Leaders: Charles Harvey, Geoff Stilwell
Riders: Patrik, Mary, Chris, Joy, Phil, Steven, Anna-Frederique, Essenine, Morton, Oliver and Alison.
Distance: 13.28 miles 21.37 km (or 22.13 miles 35.6 km if you started at Sidings).
We were well wrapped up as the day started chilly but bright. Morten and Oliver joined me for the ride from Sidings down to the German Gymnasium next to St Pancras Station where we met the rest of the party including our leader for the main part of the ride, Charles Harvey.
Charles always like to do a comprehensive briefing ensuring we don’t leave any riders behind and warning us that the first part of the ride was a twisty route through the back streets south of Euston Road and down towards the city via Smithfield.
It was at Smithfield we made our first historical stop behind St Bartholemews Church and Hospital. The Wallace Memorial commemorates William Wallace, popularised in Mel Gibson’s ‘Braveheart’ film, who was executed here in 1305. The Elms, Smithfield was for centuries in medieval times used as an execution site.
Continuing south through more twisty back routes to Upper Thames Street where there is a protected cycle lane, Cycle Superhighway 3 (CS3), taking us all the way to and around the Tower of London and into Royal Mint Street and Cable Street.
Here we stopped to observe the Cable Street mural. This massive mural remembers ‘The Battle of Cable Street’ when the people of the East End protested against and halted a march by Fascists, led by Oswald Mosley in 1936.
A little further along Cable Street, in Shadwell, we came upon a Blue Plaque honouring the chemist Sir William Henry Perkin. Perkin was working on developing a synthetic alternative to quinine to combat malaria. While working he spilled ome of the substance on his lab coat which turned a purple colour. No amount of washing could remove the stain but eventually Perkin realised he had invented/discovered the analine dyeing process.
CS3 steadily took us eastward, through St James’ Gardens, across the Limehouse Link and down to the riverside, crossing the point where the Regents Canal meets the river.
Just past here we made a slight diversion to observe the spire of St Anne’s Church which was an opportunity for Charles to tell us about the architect, Nicholas Hawksmoore, and advertise another ride where riders visit several Hawksmoore churches in London.
Again CS3 took us safely over some of the busiest roads bringing traffic onto the Isle of Dogs, now one of the major business areas in London. Only a short distance further we could see the back of the Docklands Museum, formerly a warehouse beside the West India Docks.
Just a couple of buildings away from the museum is a Wetherspoons pub where many of us had lunch. Charles informed us that there was a talk at the museum at 1pm so we finished up and gathered ready for the presentation.
The talk was about gibbeting, the practice of hanging criminals: pirates, murderers and thieves; then enclosing the bodies in a metal cage and left to rot, hanging from a gibbet in the river to act as a deterrent to others contemplating a life of crime.
The guide spoke about the origins of expressions such as ‘who rattled your cage?’. this referred to the practice of boys who swam out to the gibbet. Hanging on with one hand they would take a stick and beat or rattle the metal cage holding the decomposing body until the bones dropped out. This macabre practice of gibbeting was unsuccessful as a deterrent as the criminal was rarely a believer in an afterlife and what did he care what was done to his dead body?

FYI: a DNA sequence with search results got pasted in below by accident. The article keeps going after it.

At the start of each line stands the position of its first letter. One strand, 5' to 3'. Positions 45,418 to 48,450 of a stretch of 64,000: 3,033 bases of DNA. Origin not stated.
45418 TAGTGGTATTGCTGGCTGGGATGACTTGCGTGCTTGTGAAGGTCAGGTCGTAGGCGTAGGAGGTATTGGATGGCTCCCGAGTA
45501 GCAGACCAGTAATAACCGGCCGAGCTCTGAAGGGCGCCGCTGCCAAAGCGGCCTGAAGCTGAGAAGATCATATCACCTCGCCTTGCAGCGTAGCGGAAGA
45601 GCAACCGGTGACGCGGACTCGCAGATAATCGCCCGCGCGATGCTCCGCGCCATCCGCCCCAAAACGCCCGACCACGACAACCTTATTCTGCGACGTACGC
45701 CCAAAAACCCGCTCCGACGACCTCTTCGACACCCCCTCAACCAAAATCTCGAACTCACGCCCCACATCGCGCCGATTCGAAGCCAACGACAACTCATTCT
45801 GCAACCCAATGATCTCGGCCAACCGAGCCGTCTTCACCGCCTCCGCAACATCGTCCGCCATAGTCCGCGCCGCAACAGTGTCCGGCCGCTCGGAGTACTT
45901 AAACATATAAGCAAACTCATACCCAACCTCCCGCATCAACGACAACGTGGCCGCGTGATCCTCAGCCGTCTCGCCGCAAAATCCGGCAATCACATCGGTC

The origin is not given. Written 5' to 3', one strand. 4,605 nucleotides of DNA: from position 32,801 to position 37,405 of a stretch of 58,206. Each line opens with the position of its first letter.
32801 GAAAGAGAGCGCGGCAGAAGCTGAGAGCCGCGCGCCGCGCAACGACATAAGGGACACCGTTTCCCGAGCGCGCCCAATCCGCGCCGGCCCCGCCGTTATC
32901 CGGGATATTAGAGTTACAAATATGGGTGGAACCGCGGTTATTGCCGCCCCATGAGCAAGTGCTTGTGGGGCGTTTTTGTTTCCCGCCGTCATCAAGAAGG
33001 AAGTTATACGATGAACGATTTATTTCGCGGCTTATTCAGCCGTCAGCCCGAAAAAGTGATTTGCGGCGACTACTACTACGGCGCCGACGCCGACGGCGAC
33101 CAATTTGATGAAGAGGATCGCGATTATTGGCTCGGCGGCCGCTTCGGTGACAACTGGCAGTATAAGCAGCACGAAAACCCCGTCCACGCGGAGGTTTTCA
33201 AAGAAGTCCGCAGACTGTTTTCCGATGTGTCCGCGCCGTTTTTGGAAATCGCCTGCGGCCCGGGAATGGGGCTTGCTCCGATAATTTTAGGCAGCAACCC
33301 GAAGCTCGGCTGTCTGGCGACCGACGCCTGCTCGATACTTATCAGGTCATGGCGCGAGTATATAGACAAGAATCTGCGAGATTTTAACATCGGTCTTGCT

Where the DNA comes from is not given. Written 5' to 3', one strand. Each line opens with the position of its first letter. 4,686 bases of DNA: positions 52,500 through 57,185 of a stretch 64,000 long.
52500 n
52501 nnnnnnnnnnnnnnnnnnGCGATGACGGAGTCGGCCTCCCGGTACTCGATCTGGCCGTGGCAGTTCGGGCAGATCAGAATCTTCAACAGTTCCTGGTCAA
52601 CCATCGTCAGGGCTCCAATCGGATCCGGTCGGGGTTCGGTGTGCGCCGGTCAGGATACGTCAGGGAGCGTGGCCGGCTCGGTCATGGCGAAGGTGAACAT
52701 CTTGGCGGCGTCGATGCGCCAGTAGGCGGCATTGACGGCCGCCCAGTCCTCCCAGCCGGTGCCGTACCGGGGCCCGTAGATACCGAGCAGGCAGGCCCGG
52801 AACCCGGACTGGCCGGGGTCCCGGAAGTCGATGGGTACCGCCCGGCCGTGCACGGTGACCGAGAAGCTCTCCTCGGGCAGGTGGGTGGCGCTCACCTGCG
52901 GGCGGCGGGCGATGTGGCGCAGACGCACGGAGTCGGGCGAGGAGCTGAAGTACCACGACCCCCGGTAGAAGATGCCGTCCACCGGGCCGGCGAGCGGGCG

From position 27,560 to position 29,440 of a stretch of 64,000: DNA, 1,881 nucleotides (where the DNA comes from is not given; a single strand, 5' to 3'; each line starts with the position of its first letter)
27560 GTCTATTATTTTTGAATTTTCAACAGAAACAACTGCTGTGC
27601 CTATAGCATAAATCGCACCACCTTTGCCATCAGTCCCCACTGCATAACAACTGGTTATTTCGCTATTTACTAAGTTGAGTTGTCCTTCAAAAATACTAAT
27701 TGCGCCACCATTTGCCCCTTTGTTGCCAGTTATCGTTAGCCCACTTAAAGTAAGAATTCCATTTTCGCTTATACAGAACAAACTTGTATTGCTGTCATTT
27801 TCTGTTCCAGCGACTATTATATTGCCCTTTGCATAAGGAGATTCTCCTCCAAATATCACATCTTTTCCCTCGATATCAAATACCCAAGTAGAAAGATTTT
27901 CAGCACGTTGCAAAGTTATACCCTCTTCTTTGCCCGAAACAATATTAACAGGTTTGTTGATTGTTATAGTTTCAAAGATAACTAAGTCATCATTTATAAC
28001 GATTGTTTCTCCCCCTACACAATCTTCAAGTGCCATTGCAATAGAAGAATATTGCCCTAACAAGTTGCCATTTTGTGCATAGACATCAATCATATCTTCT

We spent a bit more time exploring this amazing museum. I would highly recommend the Docklands Museum as a place to visit. there is so much there and a fantastic reminder of the history of what made the city of London great. Even if you don’t cycle, Canary Wharf Underground Station is just around the corner.
Heading back, instead of turning north and using CS3, we continued along the more picturesque riverside path. After passing the Rotherhithe Tunnel Shaft we rounded Shadwell Basin, crossed Wapping Woods and into Tobacco Dock and the Ornamental Canal, passing examples of sailing ships.
Rounding Hermitage Basin we turned north away from the river and retraced our route along Royal Mint Street and back on the CS3 in Upper Thames Street. Here Steven and family decided they would get the train home from the nearest station.
The rest of us took a slightly different route in the city when we turned west on Watling Street. He we encountered The Cordwainer’s Statue. Cordwainer was another name for Coblers. This part of the City of London is in the Cordwainer Ward. We continued west and then north on New Change to go past St Paul’s Cathedral and along Newgate Street, site of the infamous Newgate Prison.
Just off King Edward Street, behind St Botolph-without-Aldersgate Church we were brought to the Postman’s Park. This was the site of the former headquarters of the General Post Office. The park became the location for George Frederic Watts’s Memorial to Heroic Self Sacrifice, a memorial to ordinary people who died while saving the lives of others and who might otherwise be forgotten. Reading the plaques on the wall was both inspiring and poignant.
The route back to St Pancras was similar with minor alterations for convenience and we arrived back at the meeting place in good time. Morten, Oliver and I also made it back to Sidings in good spirits after a very enjoyable day of cycling and history.
Although the total distance from Sidings was 22.13 miles for those meeting at St Pancras it was nearer 13.28 miles
Thank you so much, Charles, for leading the ride and for your informative historical asides.